I’m involved in the next edition of Pitch Talks, which will be taking place a week from Thursday, along with a host of great panelists: Stacey May Fowles, Jenn Smith, Erin Valois, Shi Davidi, Sid Seixeiro and Jeremy Taggart. Get your tickets here. And I forgot this last time, but use the promo code DJF for $5 off! Cool-ass poster here.

I also do believe that a week from tonight, Tuesday, with the Jays in Milwaukee, seems like a good time to have a little DJF shindig over at Opera Bob’s. Watch for more info! Though… that’s pretty much the info. Just come drink and eat hot dogs and watch baseball.

Lastly, once again, since Facebook changed its algorithms with respect to sharing, it’s really become a much more powerful social media tool, and so it’s probably in your best interest to just go right ahead and like DJF on Facebook, so that you can get everything that’s posted here injected straight into your feed-veins. Do it.

Next game(s): Friday, 8:10 PM ET @ Chicago (AL)

For those of you who’ll be out and about, be sure to follow all the action on your phone with theScore app.

And now, the lineups… 

Toronto Blue Jays

SS Jose Reyes (S)
LF Melky Cabrera (S)
RF Jose Bautista (R)
1B Adam Lind (L)
DH Dioner Navarro (S)
CF Colby Rasmus (L)
2B Munenori Kawasaki (L)
3B Juan Francisco (L)
C Josh Thole (L)

RHP R.A. Dickey

Seattle Mariners

CF Austin Jackson (R)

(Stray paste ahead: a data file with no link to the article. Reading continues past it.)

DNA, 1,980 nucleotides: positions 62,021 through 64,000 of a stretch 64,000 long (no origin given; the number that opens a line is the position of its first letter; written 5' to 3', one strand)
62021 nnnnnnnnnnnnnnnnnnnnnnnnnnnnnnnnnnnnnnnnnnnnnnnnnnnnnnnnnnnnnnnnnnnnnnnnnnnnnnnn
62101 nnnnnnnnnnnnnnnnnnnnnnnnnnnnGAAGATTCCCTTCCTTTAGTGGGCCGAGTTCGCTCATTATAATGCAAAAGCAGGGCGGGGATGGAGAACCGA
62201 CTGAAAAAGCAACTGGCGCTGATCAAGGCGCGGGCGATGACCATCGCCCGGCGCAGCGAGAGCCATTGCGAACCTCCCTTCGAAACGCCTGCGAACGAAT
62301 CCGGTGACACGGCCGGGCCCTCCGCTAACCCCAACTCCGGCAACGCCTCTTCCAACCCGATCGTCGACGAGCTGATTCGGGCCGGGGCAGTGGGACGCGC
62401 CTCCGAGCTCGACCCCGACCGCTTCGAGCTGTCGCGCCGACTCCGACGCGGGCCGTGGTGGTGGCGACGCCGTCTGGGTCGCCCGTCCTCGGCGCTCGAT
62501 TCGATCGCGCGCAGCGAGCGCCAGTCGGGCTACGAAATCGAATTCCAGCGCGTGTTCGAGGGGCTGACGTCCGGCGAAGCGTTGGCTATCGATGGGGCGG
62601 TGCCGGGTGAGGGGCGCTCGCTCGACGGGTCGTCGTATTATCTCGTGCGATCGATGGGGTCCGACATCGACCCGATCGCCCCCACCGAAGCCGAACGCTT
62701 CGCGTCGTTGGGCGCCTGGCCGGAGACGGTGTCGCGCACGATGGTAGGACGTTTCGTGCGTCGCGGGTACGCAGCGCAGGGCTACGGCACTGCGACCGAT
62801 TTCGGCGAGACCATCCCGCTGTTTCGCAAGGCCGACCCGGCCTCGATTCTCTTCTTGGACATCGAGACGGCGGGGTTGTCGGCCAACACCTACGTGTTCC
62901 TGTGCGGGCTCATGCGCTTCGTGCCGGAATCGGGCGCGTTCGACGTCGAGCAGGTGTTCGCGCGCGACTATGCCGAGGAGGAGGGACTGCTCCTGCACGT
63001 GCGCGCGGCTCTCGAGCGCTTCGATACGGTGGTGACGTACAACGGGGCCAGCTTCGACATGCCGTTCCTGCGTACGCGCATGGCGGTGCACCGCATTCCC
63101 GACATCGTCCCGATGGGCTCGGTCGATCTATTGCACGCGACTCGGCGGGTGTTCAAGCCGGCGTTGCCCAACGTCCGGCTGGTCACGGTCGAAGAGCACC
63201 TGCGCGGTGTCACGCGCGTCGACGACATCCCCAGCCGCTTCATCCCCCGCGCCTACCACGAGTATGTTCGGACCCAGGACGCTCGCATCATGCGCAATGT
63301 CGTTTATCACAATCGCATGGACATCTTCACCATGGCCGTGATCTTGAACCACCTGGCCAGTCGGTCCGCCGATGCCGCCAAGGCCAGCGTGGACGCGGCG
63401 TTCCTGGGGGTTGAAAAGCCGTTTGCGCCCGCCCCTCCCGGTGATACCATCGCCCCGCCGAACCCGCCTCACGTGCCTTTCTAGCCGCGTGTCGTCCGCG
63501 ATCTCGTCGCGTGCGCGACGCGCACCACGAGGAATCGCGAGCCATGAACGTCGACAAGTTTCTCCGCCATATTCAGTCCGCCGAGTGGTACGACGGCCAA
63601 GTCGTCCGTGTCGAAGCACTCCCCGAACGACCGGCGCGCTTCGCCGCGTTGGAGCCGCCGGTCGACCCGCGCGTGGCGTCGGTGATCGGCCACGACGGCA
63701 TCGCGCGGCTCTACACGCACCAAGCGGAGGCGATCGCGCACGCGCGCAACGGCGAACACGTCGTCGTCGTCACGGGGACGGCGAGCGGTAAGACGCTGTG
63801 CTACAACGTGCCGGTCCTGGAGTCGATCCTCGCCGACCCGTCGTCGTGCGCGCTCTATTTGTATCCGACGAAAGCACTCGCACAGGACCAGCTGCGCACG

LF Dustin Ackley (L)
2B Robinson Cano (L)
DH Kendrys Morales (S)
3B Kyle Seager (L)
RF Chris Denorfia (R)
1B Logan Morrison (L)
C Mike Zunino (R)
SS Brad Miller (L)

RHP Hisashi Iwakuma


Move over bananas, I’ve got a new source of potassium!

Talk about burying the lede. In small subsection of a Saturday piece for the Toronto Sun, Bob Elliott dropped this nugget: “Rogers Communications might prove us wrong about not giving general manager Alex Anthopoulos any cash to add at the deadline and the Jays could add a $10-million contract next week. Might it be a tad too late?” I’ll believe it when I see it. Sure would be fucking nice, though. So… whaddaya think the Mets want for Jon Niese? Because I bet it’s a metric shitload.

“I haven’t had any communication with them, which has been a little frustrating at times because I feel like I’ve ironed some of the things out that I needed to iron out and I’m just waiting for that opportunity to go back out there and hopefully do what I’m doing here.” Those words come from Sergio Santos, who says he was taken aback by the decision to designate him for assignment last month, according to Stephen Whyno of the Canadian Press, via the Globe and Mail. Santos gave up a hit in his first appearance for Buffalo, and hasn’t since. He’s struck out nine in 6.2 innings, but has also walked four. Sounds like he’s close.

More from Whyno, this time in the National Post, as he reports on Edwin Encarnacion’s first rehab game for Buffalo, and how badly the Jays need their slugger back.

The Jays announced this afternoon that they’ve claimed Colt Hynes, a left-handed reliever, from the Dodgers and assigned him to Buffalo. Hynes is 29, with 17 innings of big league experience, all of which came last season for San Diego, and… uh… it did not go well. He had a great year last year in Double- and Triple-A, though. This year he’s pitched to a 4.08 ERA and 4.04 FIP in 42 games in the PCL. Meh.